Sylvester non-profit wants help from the city -, South Georgia News, Weather, Sports

Sylvester non-profit wants help from the city

By Len Kiese - bio | email

SYLVESTER, GA (WALB) - Another South Georgia non-profit organization is struggling to stay afloat.

Family Visions Outreach in Sylvester has helped families through floods, hunger and other hard times but it's getting harder to do it alone. Monday night they headed to another potential source in hopes of getting funding.

It wasn't a pretty sight in parts of Worth County this past Spring after storms hit. "Aww man, it came all over the yard," said Wayne Williams.

Water didn't just fill ditches and yards. 8 inches of rain caused about 4 feet of flooding inside Wayne Williams' home on West Street.

"It got all the beds, clothes and turned over our living room chairs and everything," said Williams. Everything was damaged.  It was just another hard blow after both Williams and his fiancee were laid-off from their jobs.  But then there came a vision.

"They came right on in and helped us out with a whole lot of stuff," said Williams.

"We were one of the first responders for that flood by giving out food, clothes, household needs and whatever they needed," said Family Visions Outreach CEO Judy Hall.

Pastor Judy Hall heads up Family Visions. "I have a passion for helping God's people," said Hall.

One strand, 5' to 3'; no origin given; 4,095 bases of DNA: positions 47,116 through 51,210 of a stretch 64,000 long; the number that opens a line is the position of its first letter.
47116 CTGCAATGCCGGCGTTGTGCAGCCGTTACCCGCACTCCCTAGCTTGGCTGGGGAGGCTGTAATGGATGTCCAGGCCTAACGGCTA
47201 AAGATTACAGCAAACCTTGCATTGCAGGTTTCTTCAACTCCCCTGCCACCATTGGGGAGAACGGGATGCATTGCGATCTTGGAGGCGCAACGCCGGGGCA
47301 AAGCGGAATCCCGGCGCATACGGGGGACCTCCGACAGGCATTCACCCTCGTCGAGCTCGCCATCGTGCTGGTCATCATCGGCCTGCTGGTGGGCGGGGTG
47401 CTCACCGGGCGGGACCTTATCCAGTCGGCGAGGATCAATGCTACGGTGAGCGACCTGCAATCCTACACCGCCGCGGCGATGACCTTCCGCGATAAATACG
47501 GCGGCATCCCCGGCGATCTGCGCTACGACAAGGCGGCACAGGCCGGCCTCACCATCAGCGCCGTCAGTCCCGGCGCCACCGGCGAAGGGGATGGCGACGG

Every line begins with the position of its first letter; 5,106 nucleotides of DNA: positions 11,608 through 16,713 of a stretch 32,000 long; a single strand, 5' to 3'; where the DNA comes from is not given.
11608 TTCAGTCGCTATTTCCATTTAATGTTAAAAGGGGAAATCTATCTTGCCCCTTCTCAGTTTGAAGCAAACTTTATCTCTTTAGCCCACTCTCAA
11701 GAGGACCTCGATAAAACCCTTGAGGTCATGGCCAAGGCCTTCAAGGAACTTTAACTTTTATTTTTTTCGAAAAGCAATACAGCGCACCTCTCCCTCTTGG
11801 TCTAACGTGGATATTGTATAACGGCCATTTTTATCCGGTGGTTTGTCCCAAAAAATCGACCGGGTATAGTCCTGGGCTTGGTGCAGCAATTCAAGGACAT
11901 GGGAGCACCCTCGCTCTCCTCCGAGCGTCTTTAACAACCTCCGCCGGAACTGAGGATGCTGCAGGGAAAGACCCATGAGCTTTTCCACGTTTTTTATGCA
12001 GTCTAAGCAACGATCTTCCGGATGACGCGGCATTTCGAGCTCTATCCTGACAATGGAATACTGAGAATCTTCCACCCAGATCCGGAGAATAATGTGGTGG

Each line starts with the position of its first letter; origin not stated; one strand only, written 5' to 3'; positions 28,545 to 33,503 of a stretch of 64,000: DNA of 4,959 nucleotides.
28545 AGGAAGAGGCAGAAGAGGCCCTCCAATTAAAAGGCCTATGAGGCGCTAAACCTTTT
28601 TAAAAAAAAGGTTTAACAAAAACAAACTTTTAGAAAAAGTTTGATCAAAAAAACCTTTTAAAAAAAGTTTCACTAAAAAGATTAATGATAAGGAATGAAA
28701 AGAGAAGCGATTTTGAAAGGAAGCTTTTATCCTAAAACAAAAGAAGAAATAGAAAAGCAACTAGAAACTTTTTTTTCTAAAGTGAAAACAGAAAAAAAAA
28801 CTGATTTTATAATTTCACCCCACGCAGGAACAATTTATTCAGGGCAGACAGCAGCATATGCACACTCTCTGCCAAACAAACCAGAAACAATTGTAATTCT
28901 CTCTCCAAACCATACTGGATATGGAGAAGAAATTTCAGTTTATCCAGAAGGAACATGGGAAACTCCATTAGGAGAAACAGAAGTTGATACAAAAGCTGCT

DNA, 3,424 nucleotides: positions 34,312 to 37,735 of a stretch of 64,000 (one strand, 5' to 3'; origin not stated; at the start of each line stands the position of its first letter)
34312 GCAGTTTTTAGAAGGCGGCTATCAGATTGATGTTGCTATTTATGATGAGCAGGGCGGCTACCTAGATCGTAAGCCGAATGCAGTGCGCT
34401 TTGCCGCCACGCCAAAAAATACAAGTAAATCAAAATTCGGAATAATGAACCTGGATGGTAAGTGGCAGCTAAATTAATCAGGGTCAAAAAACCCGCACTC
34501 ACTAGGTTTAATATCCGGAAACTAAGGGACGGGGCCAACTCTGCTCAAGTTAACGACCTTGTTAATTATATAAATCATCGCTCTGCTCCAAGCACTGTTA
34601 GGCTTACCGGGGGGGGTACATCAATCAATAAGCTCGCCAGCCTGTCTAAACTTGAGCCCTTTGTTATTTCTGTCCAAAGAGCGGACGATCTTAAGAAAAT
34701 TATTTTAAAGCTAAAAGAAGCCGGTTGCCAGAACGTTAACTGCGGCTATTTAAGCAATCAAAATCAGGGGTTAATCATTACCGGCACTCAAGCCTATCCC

That outreach comes in the form of flooding help, an after school program and food assistance for a growing number of families. "There's a great need," said Hall, "we have people coming here just for food maybe three or four times a day, emergency food, nothing in their kitchens."

All the help costs Family Visions about $65,000 a year and it's tough. "We're just trying to help but we don't have funding. We're not getting donations. We can barely pay our light bill," said Hall.

So the organization says they have no choice but to ask the city of Sylvester for financial help in the form of $20,000 a year. "We just need some help to be able to provide all of these services which are so desperately needed in Sylvester," said Hall.

The money would help with program funding and the maintenance of their facility and when nature decides to make an impact in Sylvester neighborhoods. For people like Wayne Williams, the help is heaven sent.

"The Lord couldn't send nobody better than Miss Judy. Our heart was in their heart and they came right on, right on out," said Williams. To keep the vision, the organization will have to see more money coming in than going out.

Pastor Hall along with dozens of people her organization helped filed into city hall Monday night to request the money. The city approved her request. They'll enter into a contract for a yearly stipend of $20,000.  

The organization is also looking forward to breaking ground on a Department of Community Affairs housing project that should begin by the end of the year.


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